MF DNES obtained a protocol of the manager’s interrogation by the Czech and Austrian detectives in Vienna in March. The manager who was responsible for the Czech deal, provided a testimony about the negotiation. He spoke about two meetings - in Brno (October 26, 2007) and Prague (November 8, 2007). The meetings were attended by the European management of General Dynamics (Steyr’s parent company) and the Czech side was represented by the deputy to the Defence Minister, Martin Barták, the lobbyist Marek Dalík and the Slovakian weapon dealer Miroslav Výboh.
Austrian and Czech investigators got hold of a key testimony by a Steyr manager
When the Prague meeting was at the end, Barták asked the president of the European branch of General Dynamics, John Ulrich, for a private interview. After they had left the room, Dalík - the manager says - asked for the huge sum.
"He told that that if we were interested in making the deal we should pay 6 million EUR three times," the manager says. Four men were present at that time: him, Dalík, U.S. diplomat and consultant of General Dynamics, Victor Jakovich, and Miroslav Výboch.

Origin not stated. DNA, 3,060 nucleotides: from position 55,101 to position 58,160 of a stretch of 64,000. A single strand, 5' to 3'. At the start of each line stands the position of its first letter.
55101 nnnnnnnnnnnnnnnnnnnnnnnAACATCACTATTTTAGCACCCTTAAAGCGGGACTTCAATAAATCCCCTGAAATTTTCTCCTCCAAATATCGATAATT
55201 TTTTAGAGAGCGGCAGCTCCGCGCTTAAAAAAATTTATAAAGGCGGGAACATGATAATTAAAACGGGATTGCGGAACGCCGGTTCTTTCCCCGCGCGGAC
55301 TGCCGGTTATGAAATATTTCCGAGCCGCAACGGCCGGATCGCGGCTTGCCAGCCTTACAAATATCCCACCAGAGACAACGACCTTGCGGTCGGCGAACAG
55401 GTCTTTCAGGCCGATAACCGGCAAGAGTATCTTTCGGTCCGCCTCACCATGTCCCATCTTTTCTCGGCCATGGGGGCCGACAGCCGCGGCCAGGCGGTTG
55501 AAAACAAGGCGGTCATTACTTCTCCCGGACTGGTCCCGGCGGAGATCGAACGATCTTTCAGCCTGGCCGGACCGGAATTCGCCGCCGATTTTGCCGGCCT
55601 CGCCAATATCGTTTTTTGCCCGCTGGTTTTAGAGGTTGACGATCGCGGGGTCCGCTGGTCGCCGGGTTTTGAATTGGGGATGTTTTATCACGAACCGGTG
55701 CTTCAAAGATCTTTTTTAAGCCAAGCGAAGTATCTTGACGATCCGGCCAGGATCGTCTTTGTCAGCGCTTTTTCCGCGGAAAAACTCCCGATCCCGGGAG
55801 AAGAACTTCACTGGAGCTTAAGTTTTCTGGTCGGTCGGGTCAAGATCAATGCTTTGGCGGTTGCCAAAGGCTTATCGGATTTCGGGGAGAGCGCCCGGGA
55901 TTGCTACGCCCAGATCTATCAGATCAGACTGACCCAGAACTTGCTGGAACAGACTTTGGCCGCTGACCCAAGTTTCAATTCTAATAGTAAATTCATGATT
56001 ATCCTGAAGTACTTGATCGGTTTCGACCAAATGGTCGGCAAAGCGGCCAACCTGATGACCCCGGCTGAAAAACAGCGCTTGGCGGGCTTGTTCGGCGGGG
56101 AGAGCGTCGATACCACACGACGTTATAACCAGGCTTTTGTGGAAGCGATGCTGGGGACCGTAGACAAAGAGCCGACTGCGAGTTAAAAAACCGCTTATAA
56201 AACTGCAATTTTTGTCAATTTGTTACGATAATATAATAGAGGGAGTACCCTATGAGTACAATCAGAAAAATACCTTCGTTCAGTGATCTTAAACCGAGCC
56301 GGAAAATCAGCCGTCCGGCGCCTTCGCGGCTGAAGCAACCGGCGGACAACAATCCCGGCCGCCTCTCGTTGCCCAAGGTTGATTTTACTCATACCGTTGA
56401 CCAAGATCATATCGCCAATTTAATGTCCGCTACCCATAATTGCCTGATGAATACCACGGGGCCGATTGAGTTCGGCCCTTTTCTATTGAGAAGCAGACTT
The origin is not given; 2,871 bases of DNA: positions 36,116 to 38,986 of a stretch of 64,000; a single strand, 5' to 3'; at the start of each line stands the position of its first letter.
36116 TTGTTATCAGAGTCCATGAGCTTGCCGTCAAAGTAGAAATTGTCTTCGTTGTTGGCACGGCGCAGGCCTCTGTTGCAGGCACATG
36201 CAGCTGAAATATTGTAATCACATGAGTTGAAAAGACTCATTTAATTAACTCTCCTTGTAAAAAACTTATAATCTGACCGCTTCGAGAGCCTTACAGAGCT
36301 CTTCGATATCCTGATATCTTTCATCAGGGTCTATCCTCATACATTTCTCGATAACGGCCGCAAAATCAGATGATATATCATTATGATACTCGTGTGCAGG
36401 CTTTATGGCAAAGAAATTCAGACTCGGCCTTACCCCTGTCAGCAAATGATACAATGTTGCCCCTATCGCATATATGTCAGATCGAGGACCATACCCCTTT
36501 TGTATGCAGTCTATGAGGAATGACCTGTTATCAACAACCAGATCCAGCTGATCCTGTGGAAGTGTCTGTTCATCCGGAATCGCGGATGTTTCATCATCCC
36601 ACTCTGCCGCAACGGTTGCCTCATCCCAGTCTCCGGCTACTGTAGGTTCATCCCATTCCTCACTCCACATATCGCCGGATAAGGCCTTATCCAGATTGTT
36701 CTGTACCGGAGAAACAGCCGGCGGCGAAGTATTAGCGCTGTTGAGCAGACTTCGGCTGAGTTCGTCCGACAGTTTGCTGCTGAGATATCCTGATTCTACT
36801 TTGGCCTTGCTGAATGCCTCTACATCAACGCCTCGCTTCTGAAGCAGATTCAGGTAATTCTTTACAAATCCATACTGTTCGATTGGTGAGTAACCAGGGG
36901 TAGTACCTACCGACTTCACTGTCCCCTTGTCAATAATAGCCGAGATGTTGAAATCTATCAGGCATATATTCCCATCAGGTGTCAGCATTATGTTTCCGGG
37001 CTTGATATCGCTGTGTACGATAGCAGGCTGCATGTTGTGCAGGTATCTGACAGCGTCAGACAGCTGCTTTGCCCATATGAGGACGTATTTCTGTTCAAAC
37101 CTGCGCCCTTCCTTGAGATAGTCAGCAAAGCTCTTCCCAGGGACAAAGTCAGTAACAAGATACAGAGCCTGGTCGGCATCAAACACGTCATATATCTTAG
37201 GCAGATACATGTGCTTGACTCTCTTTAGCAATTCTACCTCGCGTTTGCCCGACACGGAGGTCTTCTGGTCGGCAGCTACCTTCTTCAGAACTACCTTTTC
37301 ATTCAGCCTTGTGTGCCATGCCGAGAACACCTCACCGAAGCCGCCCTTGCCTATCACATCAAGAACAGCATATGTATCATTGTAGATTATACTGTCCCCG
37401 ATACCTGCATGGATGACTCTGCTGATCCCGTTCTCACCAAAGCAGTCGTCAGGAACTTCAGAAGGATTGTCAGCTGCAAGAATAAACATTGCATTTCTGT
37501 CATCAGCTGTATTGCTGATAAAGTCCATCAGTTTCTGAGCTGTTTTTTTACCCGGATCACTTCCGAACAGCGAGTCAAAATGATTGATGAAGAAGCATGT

MF DNES asked the participants of that meeting to comment: Marek Dalík has not answered the phone nor has he replied to a text message. He sent - via his associate - a message that he was abroad and that he would reply to the questions when he had time. In the evening, he told novinky.cz: "I have never asked anybody for any money." He confirmed, nevertheless, that he had been present at these meetings. Martin Barták and Miroslav Výboh have not responded at all.
The Czech police and the general attorney are currently checking the testimony. "We respond to all the information we get during investigation. On the basis of an agreement with our Austrian colleagues, however, we will not comment upon individual steps taken," said the Attorney’s spokeswoman Irena Válová.
The Steyr’s manager said, among other things, that they informed the American Embassy in Prague about Dalík’s request in 2007. What the Embassy did at that time is not clear. It is not known whether the company actually has sent a bribe to the Czech Republic and to whom. According to the Czech Law, even a request for bribe is a criminal offence.
The management of General Dynamics did not want to respond to the findings by MF DNES. The President, John Ulrich, and his deputy Lutz Kampmann apologised for not
commenting on the meetings. Topolánek’s government finally concluded the deal with Steyr and the Czech Republic bought 107 vehicles for CZK 14.4 billion.